E: A Biography of the World's Most Famous Equation

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Pan Books, 2001 - Force and energy - 330 pages
3 Reviews
An accessible narrative history of science, dealing with the most important equation in our lives.Everyone knows that Einstein's equation is important but they don't usually know why. There are already numerous books that try to describe what the equation means but for most readers they add up to a mass of odd diagrams that are utterly mystifying. This book takes a fresh approach and will concentrate not on the biography of Einstein but on the biography of the equation itself.David Bodanis looks at the ancestors of the equation, the three elements-e, m and c-before they end up together in Einstein's equation in Berne in 1905. From there he follows the course of the equation through the 20th Century focusing on the people who developed Einstein's work and its consequences. Without the equation for instance there would have been no atomic bomb, no lasers, no Internet and no science of black holes."e=mc2" will be a compelling, literary and completely understandable account of what Einstein's equation actually means.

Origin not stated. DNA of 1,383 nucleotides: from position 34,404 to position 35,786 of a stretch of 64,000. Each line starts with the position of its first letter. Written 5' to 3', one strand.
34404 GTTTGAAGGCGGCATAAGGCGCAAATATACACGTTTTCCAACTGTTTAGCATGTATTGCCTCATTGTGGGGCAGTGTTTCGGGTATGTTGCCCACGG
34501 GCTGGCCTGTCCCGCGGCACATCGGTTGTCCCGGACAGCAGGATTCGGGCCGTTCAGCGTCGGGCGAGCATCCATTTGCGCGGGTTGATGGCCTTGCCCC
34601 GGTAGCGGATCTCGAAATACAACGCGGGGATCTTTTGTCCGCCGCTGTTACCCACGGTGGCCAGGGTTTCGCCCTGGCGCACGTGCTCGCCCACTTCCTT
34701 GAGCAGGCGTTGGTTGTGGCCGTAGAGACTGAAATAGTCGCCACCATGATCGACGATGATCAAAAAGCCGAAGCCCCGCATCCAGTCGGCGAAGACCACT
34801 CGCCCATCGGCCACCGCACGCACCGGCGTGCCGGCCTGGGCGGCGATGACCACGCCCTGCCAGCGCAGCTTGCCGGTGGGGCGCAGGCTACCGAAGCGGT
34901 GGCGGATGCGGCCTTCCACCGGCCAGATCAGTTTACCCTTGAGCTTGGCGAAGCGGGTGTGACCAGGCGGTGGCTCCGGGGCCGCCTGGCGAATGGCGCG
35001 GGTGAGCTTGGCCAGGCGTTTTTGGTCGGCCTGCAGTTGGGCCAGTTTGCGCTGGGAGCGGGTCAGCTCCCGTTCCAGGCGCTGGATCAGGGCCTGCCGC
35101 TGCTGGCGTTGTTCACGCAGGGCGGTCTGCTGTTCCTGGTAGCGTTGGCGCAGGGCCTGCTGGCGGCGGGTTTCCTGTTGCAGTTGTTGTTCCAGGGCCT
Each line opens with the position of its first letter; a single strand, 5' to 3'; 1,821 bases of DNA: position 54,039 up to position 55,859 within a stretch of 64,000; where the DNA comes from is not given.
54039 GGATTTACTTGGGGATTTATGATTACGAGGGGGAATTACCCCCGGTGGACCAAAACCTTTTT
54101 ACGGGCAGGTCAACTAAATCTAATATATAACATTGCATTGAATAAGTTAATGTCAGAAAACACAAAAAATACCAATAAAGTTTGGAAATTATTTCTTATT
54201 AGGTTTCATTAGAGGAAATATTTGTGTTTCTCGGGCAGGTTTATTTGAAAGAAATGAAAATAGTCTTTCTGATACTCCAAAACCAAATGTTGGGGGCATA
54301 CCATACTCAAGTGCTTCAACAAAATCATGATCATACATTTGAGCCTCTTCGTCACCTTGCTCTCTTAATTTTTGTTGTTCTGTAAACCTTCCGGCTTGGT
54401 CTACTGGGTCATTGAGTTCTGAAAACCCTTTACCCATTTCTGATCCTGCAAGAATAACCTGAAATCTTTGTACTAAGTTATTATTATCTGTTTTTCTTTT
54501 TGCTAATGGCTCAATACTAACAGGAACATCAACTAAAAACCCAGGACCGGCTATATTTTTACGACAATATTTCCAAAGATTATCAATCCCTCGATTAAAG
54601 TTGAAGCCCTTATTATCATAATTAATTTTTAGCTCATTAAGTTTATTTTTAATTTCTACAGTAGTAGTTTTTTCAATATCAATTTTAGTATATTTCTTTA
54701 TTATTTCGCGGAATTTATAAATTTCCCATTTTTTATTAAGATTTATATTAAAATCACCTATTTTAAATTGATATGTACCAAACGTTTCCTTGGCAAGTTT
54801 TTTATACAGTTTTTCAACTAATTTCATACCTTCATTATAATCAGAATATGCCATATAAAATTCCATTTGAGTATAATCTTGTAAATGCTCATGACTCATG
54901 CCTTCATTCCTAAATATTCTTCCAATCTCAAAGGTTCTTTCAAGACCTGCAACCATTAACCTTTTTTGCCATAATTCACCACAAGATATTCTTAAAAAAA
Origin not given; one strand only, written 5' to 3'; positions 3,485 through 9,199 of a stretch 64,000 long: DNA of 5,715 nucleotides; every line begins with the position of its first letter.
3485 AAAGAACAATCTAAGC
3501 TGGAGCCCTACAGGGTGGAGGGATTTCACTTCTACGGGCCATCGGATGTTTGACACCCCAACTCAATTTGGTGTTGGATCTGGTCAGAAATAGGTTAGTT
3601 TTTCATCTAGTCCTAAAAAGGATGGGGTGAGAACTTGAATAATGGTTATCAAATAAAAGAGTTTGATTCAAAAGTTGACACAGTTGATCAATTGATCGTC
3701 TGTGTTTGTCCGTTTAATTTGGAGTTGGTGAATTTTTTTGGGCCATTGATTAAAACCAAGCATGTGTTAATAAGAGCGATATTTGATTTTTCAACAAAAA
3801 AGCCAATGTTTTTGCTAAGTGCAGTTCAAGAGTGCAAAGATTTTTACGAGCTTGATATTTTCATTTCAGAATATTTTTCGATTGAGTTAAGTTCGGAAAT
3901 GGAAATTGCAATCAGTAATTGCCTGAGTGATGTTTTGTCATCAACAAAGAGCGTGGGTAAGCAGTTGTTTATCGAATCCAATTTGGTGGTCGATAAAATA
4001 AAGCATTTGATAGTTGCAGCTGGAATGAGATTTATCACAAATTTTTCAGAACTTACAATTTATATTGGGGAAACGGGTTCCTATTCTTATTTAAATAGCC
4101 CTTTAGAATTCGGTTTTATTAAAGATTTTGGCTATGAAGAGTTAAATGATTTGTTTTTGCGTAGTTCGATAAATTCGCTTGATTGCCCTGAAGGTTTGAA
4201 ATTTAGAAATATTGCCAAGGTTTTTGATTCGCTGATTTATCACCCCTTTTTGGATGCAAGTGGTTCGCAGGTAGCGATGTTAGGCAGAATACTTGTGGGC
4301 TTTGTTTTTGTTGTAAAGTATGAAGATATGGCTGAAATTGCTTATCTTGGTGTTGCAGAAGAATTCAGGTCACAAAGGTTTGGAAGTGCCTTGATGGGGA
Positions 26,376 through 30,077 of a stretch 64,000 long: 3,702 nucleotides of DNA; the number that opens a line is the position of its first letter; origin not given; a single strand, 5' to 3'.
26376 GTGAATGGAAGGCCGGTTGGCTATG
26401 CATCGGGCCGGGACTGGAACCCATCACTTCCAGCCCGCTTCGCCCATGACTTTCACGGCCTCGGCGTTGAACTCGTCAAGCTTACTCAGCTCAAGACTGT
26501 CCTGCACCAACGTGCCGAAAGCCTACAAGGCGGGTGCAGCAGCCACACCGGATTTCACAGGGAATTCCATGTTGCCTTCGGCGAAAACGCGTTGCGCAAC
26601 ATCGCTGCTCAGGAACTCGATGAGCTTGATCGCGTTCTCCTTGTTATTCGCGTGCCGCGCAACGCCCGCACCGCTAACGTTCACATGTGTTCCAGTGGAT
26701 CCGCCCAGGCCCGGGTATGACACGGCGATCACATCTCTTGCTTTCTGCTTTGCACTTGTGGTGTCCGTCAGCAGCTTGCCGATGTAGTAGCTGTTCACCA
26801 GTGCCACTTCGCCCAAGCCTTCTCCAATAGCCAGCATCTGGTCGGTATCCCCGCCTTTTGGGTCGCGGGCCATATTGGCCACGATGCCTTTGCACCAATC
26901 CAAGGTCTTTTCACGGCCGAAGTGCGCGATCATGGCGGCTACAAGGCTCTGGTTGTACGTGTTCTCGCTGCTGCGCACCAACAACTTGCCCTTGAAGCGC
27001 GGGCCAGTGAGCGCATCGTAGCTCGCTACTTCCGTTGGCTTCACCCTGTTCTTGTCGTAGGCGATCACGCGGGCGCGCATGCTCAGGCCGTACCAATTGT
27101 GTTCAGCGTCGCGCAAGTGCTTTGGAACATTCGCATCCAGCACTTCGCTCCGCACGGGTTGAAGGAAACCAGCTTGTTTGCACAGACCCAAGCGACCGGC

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Easy and effective explanation. Most of it may be understood by a secondary school student as well.

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About the author (2001)

David Bodanis is a scientist and bestselling author. His previous books include "The Secret House" and "The Secret Family". He has broadcast on the BBC and published most forms of journalism including reviews, articles on science and op-ed pieces in many distinguished journals in the UK and abroad.

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